Help!! Need advice

Discussion in 'Advice (Dear AE...)' started by M.m.w, Dec 15, 2016.

  1. M.m.w

    M.m.w New Member

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    so recently my girlfriend of 6 years dumped me said she isn't in love with me anymore.. i don't have a lot of people I associate with that isn't her friends. My question is how do I get over this?? And do I just let her go? Says she is straight now what does that even mean?! Also how to I put myself out there and get to meet more people!?
     
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  2. lorienczhiu

    lorienczhiu Well-Known Member

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    Getting over devastating breakups is not complicated, though it is difficult.

    1. Give yourself time. Your brain and body are used to your relationship, your ex-partner, and the way things were; it is going to be hard, physically and emotionally, to re-write those habits and expectations. (The good news: your body and brain are very resilient, and can and will re-write those habits and expectations!) You are going to miss her, and feel sad, and probably be angry, and all of that is expected and okay. We don't get over a long-term relationship in a minute.

    2. Distract yourself. While you are waiting for healing and closure, get your mind off the hurt. Try something new - take a class or join a team - or pick up an old hobby that you put down when your life got busy with this relationship. These things will help remind you of how great you and your life are, with or without a partner, and help you re-calibrate to life as your awesome, single self. As you are looking for distraction, look especially for physical activity, opportunities to hang out with people or animals, and chances to be outdoors; these things will especially held your brain reestablish pre-breakup, pre-partner levels of the hormones that are responsible for happiness, closeness, and reduced stress.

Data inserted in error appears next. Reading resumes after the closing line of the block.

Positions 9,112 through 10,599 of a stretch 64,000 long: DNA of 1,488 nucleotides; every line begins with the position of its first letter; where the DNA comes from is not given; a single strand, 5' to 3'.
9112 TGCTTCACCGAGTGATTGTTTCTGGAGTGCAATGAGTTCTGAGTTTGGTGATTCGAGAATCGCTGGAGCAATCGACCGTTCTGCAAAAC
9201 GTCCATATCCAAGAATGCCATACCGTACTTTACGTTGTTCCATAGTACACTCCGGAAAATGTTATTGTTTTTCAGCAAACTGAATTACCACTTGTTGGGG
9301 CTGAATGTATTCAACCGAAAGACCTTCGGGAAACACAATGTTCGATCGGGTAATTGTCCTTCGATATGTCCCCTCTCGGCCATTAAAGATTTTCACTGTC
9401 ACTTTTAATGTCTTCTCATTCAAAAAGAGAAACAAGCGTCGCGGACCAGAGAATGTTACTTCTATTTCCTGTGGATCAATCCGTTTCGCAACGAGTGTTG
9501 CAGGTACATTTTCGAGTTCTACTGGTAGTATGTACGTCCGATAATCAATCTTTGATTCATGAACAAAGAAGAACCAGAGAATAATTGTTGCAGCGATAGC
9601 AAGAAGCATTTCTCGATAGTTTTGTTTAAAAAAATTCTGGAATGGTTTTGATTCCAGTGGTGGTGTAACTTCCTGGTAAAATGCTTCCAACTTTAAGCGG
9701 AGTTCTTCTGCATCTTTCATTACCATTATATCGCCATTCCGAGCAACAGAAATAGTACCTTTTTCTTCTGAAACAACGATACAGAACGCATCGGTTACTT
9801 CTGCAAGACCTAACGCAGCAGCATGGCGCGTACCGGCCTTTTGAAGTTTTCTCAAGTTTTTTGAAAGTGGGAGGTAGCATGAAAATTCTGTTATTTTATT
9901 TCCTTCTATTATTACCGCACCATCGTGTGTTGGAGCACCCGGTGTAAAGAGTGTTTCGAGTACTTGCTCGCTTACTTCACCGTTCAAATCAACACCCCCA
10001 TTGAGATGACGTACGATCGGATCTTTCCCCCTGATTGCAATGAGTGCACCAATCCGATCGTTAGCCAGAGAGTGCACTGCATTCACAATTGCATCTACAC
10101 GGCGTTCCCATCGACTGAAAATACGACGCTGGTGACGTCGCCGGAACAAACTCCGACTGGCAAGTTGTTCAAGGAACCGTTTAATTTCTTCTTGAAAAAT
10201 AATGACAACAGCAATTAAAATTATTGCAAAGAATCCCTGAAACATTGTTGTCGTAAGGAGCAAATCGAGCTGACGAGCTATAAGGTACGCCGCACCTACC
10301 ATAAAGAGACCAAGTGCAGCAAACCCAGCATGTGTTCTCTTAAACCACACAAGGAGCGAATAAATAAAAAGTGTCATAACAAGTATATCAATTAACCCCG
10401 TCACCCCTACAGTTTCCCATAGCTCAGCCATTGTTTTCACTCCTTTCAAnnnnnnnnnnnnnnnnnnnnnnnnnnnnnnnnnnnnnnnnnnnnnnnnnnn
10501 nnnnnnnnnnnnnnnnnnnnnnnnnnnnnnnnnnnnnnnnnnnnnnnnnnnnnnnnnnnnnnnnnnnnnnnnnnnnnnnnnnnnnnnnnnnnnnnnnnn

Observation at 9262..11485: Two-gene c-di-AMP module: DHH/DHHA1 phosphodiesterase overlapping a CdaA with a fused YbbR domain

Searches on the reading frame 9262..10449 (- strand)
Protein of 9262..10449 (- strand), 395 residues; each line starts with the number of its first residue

3. Be honest. There are going to be times - lots of them - when all you want is your ex back. At those times, look at your relationship and breakup with honesty: she ended your relationship, because she was not happy and no longer wants to be in a relationship with you. That sucks, but the best case scenario here is both of you moving on and finding happiness, not a return to a relationship in which one of the partners was unhappy.

    4. And, be kind. Moving on is really hard, and you are going to have days when all you want to do is cry and watch sappy movies. That is not a failure, it's real life, and you should treat yourself with the same compassion and patience that you would treat a friend in this situation.

    Yes. You just let her go.

    It sucks, but it takes two people to agree to be in a relationship, and just one person to end it. You don't get a vote, a veto, or filibuster rights. Your partner has said that the relationship is over, and so it is over. Doing anything else - "fighting for" her, trying to talk her out of her decision, refusing to accept it - is manipulative at worst and at best disrespectful to her. She made this decision, and you don't have to like it, agree with it, or understand it - she has the right to break up with you for any reason, up to and including "I just want to."

    It could mean a lot of things:
    - She is not interested sexually or romantically in women at this point in her life;
    - She has been noticing attraction to men and wants to explore it, and so is ending your relationship;
    - She is having a hard time with being in a same-sex relationship, and wants to pursue straight relationships because they are more socially acceptable;
    - She wanted to hurt/confuse you and thought that this would;
    - She felt needed to give you a reason for your breakup that you could not negotiate around.

    I have no idea what it means. But it doesn't actually matter, because she doesn't have to give you a reason beyond "I want to" to end your relationship. This could be truth, excuse, construction, or her attempt at a kind white lie; even if she identified as queer in the past or does sometime in the future, she is ending your relationship now.

    Say yes to invitations to parties and shows. Join social groups - book clubs, sports teams, dinner clubs. Try out trivia night. Hang out with coworkers. Sign up for meetup.com.

    And, don't assume that you cannot still be friends with the people who are also her friends. Six years is a long time to know someone, and your friendships are probably pretty solid. Try reaching out to a few people you feel particularly close with: "Hey, I know that this might be awkward, but I've really valued your friendship over the past few years, and even though Ex and I have ended our relationship, I am interested in still hanging out. How about we see that movie we were chatting about last month?" They might not say yes, but many adults (my friend groups included) have found ways for communities and social groups to survive breakups without schism.
     
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